“I do perceive that you want to make a positive contribution by naming evil and condemning it.”

      I use the word evil when I think it is the word to be used because it does describe the behavior. Point.

      “My hunch is that you just want to go about it in a way that may prove frustrating long term, because it's very hard to effect change simply by telling people "you are bad".”

      I try to persuade no one, Mach. I point out what I see. I support the people in my life I consider they deserve being supported and judge the ones I consider they deserve to be judged. To live by ones values is not frustrating at all, to expect others to emulate you is the frustrating thing, but I do believe that people are responsible of their behavior, whether they choose to change or not it is not up to me so it doesn't frustrate me at all if they don't.

    5. The way you think is an enigma to me. You have a strong sense of righteousness which is easy to pick up on. Where I struggle to understand you is in how you arrive at your particular conclusions. How do you know that something is evil? What are your criteria?

      There's an interesting exercise called the Heinz dilemma which is really good for illuminating moral reasoning: if you are game, I'd like to get your opinion on what you think the right answer to the question is and then briefly explain why.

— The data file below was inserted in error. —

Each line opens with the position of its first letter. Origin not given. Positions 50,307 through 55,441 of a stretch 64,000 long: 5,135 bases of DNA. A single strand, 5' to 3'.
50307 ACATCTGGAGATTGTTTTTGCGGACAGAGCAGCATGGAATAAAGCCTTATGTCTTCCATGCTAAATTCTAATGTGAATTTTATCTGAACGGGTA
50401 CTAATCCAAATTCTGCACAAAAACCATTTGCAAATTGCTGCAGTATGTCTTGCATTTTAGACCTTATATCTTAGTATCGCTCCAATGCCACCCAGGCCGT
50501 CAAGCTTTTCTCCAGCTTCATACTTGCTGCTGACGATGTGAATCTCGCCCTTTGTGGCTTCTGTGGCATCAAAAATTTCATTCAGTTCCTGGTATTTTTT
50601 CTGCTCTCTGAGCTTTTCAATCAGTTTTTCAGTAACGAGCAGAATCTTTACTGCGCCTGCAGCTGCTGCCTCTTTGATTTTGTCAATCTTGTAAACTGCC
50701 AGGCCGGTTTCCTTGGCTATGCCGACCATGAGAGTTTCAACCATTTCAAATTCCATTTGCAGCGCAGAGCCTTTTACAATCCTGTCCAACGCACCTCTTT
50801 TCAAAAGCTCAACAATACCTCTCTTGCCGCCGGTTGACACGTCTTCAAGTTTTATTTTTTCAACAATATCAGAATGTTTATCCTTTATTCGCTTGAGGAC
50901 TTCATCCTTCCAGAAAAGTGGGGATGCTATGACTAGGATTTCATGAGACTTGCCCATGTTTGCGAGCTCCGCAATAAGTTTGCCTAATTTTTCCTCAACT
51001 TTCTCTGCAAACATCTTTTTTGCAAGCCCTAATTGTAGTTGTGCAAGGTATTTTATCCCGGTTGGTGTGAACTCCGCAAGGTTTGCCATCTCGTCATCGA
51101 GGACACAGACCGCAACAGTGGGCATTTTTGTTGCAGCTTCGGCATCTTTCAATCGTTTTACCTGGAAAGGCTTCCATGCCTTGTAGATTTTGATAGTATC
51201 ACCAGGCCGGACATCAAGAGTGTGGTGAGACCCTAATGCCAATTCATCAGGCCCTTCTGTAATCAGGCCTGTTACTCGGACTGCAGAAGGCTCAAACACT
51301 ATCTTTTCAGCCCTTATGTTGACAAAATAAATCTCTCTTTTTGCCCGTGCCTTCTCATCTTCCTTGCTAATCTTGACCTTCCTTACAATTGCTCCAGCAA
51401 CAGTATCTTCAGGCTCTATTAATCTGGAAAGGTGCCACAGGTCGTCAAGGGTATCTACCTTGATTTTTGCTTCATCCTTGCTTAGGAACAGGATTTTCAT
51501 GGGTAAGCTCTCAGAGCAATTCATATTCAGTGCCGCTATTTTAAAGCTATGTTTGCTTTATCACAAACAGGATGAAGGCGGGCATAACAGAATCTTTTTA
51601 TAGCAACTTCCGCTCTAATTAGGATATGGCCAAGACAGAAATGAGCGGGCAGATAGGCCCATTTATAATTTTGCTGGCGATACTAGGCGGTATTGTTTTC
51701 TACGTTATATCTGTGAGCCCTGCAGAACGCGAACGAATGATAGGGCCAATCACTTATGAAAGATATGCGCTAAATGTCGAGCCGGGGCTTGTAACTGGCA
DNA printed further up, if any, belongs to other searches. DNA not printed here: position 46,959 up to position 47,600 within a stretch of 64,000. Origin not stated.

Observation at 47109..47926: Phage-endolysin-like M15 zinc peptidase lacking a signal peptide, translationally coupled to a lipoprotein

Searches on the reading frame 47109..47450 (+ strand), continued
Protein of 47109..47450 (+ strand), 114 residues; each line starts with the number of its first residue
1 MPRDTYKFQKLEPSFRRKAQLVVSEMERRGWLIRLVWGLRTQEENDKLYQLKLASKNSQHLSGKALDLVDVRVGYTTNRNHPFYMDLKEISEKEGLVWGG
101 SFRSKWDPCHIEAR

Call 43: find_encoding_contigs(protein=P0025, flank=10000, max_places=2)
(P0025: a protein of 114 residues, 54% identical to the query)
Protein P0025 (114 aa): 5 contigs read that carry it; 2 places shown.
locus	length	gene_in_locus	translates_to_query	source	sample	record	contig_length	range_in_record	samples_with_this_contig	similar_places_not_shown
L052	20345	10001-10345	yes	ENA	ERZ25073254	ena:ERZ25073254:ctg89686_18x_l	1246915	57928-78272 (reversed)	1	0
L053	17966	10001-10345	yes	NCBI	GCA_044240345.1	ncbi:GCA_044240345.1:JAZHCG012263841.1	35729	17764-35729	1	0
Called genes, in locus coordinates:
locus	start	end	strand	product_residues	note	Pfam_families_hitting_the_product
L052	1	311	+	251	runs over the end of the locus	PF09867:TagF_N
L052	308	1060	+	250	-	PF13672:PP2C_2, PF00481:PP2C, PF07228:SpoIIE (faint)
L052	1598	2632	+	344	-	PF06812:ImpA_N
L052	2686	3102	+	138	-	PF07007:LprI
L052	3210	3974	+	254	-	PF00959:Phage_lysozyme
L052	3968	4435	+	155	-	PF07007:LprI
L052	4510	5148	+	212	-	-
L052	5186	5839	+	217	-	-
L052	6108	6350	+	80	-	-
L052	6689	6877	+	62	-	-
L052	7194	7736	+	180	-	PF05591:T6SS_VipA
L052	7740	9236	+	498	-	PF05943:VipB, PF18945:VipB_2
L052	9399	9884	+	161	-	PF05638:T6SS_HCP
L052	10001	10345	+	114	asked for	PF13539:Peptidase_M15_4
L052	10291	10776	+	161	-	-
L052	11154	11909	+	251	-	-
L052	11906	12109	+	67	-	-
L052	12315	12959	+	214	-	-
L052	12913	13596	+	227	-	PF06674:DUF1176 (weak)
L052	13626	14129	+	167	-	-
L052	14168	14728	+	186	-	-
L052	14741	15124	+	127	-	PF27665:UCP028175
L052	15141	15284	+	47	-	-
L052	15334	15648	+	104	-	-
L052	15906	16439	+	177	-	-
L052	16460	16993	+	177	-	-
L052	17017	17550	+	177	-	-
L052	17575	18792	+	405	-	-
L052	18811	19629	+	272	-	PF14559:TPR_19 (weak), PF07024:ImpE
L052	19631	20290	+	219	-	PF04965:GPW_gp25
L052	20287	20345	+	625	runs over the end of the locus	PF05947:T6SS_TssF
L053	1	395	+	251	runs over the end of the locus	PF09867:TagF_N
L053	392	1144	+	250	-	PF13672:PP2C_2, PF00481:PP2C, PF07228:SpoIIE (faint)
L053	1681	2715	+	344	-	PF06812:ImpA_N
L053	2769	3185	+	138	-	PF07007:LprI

The dilemma: Heinz's wife is dying, but she can be cured by a particular drug that the local pharmacist owns. It is way too expensive for Heinz to earn the money to buy the medicine, and the pharmacist refuses to sell the medicine at a discount or accept a promise of repayment. Heinz has two choices- to break in and steal the medicine that night to save his wife's life, or to obey the law and let her die, so he doesn't deprive the pharmacist of his property.

    6. Oh Themes, let the poor girl be flattered!

    7. I employ evilness as commonly used, to designate acting with bad faith and/or the willingness to harm.

      I see the moral dilema in the Heinz dilema but, considering the way you depict them, both possible actions are good faith actions, the dilema gets reduced to which is the best.

      With so few information I would make prevail the life of the woman in front of property, but more information should be given, because maybe the pharmacist needs the medicine to save another ill person.

    8. The point of the Heinz dilemma is *more information needs to be given*, therefore there is not a clear answer.
      Jessi- most situations are like that, but you seem very comfortable with labeling a person evil without considering the larger context of an action. We all do things for complex reasons, and it's never as simple as "Empath=good", "Sociopath=bad"
      Different brains process information different ways. I would argue that sociopaths have their own flavor of moral reasoning that relies on cognitive empathy in many cases. To judge a person evil because they have less capacity to feel the things you do is madness...

      Your truth is subjective too. It's highly possible that people you have judged and discarded for not meeting your standards of morality (that change) see you as less than virtuous yourself.